So it Begins

First Snowy Owl of the 2020/2021 season in eastern Missouri.

Although it looks like the next official Snowy Owl “irruption year” is predicted to be in the winter of 2021/2022, eastern Missouri has had its first bird of the season and other states have had a few handfuls of sightings as well. This bird was recently spotted in the area of BK Leach Conservation Area and the town of Elsberry, about a 45 minute drive north of the St. Louis metro area. Sarah and I hopped in the car yesterday afternoon and thought we would give it a try.

It didn’t take long to find the bird – by means of finding the birders who had found it for us. This bird looked healthy and was quite active, hunting from perch to perch. Most of our looks were from pretty great distances but we were fortunate to be able to see it up-close, perched on this utility pole just outside Elsberry in the last light of the day. See below of the bird from far away but on a natural perch.

Snowy Owl from our first vantage point from about 200 yards.

If you chase after this one, be aware of the ‘local flavor’. Sarah and I had a couple run-ins with more than the average passive-aggressive douchebags but I guess it takes one to know one. I was pleased to see several birders younger than me (teenagers, actually) out looking at this one as well. From what I heard, these guys were pretty serious birders.

We then went slightly south to BK Leach C.A. proper, hoping to find some opportunities to view and photograph Short-eared Owls. We found approximately five birds during limited light but they were quite active, fighting amongst themselves and the Northern Harriers. The one photographed below came out from a group of birds carrying its prize.

Short-eared Owl flees with its rodent prey.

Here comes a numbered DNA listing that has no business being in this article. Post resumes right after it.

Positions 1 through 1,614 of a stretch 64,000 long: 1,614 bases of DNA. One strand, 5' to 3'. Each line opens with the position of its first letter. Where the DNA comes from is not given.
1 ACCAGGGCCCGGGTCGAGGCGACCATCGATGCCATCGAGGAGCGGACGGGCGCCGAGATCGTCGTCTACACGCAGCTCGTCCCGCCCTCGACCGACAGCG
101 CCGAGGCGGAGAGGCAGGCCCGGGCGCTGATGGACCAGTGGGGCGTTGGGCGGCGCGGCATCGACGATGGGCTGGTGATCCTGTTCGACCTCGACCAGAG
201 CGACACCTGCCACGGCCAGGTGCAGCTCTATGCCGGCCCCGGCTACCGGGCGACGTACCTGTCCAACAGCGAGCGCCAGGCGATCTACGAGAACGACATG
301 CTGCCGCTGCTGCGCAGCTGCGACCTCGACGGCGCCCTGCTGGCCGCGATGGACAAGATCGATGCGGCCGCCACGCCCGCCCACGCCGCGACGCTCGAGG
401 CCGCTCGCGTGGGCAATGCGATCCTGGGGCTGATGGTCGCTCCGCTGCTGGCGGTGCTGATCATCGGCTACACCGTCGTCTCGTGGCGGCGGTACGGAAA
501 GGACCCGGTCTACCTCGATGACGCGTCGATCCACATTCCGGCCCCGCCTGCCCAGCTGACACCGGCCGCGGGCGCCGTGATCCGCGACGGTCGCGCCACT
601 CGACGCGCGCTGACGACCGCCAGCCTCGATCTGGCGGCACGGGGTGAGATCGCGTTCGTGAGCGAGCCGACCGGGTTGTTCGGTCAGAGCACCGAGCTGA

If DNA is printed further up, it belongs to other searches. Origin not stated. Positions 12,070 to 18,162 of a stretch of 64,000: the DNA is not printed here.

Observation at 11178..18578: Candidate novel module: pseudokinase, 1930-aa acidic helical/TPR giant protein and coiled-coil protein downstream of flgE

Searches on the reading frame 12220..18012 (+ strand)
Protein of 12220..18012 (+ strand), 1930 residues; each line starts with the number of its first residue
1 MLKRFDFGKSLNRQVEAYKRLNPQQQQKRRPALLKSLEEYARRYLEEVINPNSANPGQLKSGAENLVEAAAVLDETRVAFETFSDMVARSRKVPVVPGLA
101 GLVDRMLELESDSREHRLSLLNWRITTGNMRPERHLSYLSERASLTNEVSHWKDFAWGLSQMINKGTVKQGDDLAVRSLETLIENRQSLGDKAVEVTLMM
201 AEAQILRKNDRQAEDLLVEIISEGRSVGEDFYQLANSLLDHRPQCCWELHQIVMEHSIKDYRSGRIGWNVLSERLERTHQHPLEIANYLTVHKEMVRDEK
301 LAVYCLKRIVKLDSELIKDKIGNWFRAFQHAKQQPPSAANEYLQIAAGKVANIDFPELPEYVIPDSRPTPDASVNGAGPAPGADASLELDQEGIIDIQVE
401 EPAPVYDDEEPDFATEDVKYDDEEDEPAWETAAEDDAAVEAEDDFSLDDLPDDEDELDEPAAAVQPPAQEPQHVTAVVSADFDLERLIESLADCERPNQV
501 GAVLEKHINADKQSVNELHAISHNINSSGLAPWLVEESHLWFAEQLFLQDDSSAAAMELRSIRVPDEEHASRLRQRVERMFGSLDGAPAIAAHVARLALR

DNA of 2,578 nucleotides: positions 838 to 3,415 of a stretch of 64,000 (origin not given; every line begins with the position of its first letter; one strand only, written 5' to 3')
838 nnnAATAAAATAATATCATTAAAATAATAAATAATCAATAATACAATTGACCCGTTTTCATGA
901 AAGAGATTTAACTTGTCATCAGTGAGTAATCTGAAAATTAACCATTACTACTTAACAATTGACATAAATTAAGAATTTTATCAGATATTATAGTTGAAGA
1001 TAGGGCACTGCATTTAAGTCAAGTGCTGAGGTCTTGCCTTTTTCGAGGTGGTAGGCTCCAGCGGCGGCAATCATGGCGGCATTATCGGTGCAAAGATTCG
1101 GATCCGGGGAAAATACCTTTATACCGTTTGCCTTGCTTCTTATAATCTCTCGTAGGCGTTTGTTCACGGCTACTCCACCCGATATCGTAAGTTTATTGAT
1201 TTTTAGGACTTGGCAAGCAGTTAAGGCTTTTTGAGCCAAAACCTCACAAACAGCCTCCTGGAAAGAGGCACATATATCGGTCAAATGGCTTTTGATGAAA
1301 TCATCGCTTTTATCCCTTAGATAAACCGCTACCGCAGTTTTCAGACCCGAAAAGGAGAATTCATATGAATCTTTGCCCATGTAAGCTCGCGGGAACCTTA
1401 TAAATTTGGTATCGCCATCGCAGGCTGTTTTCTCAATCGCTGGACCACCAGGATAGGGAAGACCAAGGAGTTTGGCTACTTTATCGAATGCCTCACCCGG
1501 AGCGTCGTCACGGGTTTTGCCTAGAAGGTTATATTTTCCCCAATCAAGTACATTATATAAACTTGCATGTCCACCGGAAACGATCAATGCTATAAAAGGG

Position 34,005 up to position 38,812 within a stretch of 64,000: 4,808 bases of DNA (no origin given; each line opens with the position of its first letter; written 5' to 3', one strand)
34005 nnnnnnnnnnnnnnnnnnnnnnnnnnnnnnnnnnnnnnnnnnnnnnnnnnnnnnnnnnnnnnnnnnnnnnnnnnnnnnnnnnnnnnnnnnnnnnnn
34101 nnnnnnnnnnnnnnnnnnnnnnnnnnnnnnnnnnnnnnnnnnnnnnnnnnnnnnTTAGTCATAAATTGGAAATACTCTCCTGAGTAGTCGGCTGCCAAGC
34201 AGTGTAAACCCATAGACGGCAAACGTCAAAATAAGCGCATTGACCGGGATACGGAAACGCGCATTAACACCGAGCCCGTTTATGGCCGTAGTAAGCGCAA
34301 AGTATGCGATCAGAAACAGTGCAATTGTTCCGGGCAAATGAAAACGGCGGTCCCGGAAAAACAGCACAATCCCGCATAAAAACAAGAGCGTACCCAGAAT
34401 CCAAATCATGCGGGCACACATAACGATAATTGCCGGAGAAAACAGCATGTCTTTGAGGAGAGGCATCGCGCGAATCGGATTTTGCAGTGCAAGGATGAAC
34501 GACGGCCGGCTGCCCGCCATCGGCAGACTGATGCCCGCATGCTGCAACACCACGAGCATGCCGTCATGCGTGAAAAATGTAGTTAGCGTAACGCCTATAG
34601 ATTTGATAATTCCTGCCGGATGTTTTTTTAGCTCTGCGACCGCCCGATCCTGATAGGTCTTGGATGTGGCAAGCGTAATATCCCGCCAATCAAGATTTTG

Overall it was a nice afternoon on another warmer than average December day.

-OZB

Having some success with SEOW

Short-eared Owl

Miguel and I have been trying to get some better in-flight shots of the Short-eared Owls that use the wet prairies at BK Leach CA for their winter homes. Tonight, preparations and fortune came together and we wound up with a few that we can be satisfied with. The lighting wasn’t great, as the nice sunlight was blocked by heavier and heavier clouds as soon as the action began, but sometimes you take what you can get.

Short-eared Owl

 

Short-eared Owl

 

Short-eared Owl

-OZB

Winter of the Short-eared

I have shared images and discussed the Short-eared Owl on a number of previous blog posts.  Never did I imagine the “storm” that the “winter” of 2015/2016 was to bring.  On many different trips to a few different places, I along with my partners Sarah and Steve, were fortunate to have great looks at great numbers of these fluffy fascinations in feathers.  I can’t say for certain if this winter in this region was abnormal for hosting a greater than average number of SEOW, or if my observational skills have just improved, but it certainly seemed easier than in past years to find and watch these birds.  I’ve just finished putting together a video with some video clips and highlight images that I wanted to share. Without further ado, here you are…